In the lead story in the 2011 Top Wealth Managers Survey Special Report, we discussed the overall findings of survey respondents. In the second article, we explored the services offered by firms and the prices charged for those services, while in the third article we focused on staff productivity.
In this article, we take a closer look at the relationship between average client size, productivity and profitability.
In the previous section we noted that larger firms tend to have better productivity ratios but that working with larger client relationships does not necessarily translate into better productivity. In fact, there seems to be an inflection point once a firm starts working with relationships that are larger than $10 million in AUM on average. We saw how at that level the number of clients per professional drops down to 11 relationships.
As a result of the low ratio of clients per professional, wealth management firms that work with very high net worth individuals have very little advantage in revenue per professional over the medium size firms. The firms with the biggest clients have on average, revenue per professional of $563,000 compared to $537,000 in revenue per professional for the firms with mid-sized relationships.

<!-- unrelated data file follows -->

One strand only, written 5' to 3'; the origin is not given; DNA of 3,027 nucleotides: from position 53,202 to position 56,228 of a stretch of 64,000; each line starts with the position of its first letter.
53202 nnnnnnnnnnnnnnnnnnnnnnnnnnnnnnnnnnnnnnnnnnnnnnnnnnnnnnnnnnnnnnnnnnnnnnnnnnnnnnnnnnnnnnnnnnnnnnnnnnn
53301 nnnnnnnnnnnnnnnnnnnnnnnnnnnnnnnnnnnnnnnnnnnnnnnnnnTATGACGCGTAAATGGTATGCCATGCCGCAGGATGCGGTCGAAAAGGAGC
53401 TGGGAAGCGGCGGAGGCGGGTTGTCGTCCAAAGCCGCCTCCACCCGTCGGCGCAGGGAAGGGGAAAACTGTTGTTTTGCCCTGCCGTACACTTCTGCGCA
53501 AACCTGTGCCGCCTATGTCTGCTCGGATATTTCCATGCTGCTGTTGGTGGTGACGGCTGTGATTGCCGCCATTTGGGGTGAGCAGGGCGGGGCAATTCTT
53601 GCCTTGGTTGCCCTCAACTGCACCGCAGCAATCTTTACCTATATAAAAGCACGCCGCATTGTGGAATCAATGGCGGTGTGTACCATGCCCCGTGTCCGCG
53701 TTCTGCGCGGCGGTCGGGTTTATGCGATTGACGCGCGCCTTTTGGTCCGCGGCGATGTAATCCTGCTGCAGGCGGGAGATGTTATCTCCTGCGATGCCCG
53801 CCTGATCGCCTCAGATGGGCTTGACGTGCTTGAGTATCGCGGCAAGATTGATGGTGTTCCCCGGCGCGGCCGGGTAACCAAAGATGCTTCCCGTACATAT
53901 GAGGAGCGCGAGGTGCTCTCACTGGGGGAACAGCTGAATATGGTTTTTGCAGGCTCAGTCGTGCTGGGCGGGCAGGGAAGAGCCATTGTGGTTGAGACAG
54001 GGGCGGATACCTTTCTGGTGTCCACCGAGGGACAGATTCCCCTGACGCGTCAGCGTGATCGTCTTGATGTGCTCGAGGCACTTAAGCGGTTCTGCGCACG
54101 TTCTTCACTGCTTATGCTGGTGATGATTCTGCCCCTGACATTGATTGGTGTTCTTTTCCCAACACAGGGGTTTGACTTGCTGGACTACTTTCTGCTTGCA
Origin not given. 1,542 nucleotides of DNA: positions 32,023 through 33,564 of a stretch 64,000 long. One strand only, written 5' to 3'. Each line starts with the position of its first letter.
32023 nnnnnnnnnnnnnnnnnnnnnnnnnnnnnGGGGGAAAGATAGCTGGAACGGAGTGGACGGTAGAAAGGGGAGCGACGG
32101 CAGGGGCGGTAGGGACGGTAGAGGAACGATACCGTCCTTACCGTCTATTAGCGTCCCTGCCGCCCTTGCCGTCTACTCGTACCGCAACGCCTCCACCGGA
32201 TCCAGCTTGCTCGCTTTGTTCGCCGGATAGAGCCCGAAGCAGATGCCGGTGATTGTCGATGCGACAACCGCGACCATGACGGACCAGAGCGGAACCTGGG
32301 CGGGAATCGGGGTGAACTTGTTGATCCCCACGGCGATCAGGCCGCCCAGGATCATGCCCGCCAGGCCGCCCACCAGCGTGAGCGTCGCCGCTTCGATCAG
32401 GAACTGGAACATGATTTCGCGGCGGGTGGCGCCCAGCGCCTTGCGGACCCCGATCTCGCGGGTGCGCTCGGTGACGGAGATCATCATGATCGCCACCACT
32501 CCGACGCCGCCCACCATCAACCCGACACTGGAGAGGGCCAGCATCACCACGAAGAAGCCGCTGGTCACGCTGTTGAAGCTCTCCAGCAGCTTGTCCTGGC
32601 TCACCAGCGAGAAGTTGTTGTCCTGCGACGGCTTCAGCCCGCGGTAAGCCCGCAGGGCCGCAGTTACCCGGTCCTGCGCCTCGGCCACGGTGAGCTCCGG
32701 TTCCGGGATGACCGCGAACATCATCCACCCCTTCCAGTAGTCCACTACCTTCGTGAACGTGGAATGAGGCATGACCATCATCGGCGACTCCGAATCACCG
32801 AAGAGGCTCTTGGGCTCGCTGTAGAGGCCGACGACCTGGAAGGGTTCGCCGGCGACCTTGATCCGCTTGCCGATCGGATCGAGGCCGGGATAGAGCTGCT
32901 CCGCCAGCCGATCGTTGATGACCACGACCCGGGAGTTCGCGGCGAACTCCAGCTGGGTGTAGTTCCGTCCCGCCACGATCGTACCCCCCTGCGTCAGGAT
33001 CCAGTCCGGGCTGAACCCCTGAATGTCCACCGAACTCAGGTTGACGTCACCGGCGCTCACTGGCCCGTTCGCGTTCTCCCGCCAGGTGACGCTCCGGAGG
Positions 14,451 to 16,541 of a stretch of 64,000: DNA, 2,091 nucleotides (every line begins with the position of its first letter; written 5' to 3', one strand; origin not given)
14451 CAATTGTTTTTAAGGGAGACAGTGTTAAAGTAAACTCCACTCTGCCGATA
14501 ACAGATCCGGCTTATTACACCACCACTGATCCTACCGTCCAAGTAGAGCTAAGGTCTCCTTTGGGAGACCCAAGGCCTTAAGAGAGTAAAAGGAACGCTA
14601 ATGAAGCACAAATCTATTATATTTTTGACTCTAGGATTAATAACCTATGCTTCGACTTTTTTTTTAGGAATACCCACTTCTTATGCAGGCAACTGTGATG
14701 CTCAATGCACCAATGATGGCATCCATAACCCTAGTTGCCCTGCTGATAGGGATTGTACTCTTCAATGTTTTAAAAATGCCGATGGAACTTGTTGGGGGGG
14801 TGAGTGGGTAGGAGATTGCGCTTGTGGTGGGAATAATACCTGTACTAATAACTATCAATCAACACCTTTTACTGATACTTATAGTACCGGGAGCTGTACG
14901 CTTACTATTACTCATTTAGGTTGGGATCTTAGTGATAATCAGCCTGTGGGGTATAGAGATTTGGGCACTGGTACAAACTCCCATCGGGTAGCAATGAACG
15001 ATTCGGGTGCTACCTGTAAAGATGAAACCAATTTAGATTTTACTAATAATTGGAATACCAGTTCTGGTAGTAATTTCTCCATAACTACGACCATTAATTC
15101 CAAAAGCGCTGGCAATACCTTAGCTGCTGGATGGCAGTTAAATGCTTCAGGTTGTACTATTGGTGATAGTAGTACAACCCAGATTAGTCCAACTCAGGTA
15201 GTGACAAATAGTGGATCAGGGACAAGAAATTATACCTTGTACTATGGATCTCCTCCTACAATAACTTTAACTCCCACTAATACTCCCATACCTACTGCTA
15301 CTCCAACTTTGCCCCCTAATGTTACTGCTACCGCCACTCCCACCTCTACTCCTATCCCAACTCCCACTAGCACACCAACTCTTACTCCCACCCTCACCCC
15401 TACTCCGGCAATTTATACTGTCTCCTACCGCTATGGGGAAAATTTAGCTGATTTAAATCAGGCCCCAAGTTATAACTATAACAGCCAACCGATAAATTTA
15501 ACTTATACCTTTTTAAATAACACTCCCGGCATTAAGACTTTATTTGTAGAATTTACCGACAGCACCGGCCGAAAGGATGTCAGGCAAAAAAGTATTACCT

This is essentially the same level of productivity, despite the fact that revenue per client is dramatically different–the firms with the largest client relationships earn on average $77,000 per client compared to $30,000 per client for the midsize client firms. The difference was even less in 2009–$479,000 in revenue per professional for the largest client firms versus $475,000 for the mid-size clients.
If we assume that both types of firms are employing the same level of professionals at the same compensation ranges, this means that firms working with the largest clients may not be any more profitable than those working with the midsize relationships. What is more, chances are that the ultra-high net worth firms are perhaps paying premium levels of compensation and thus may indeed have lower levels of profit.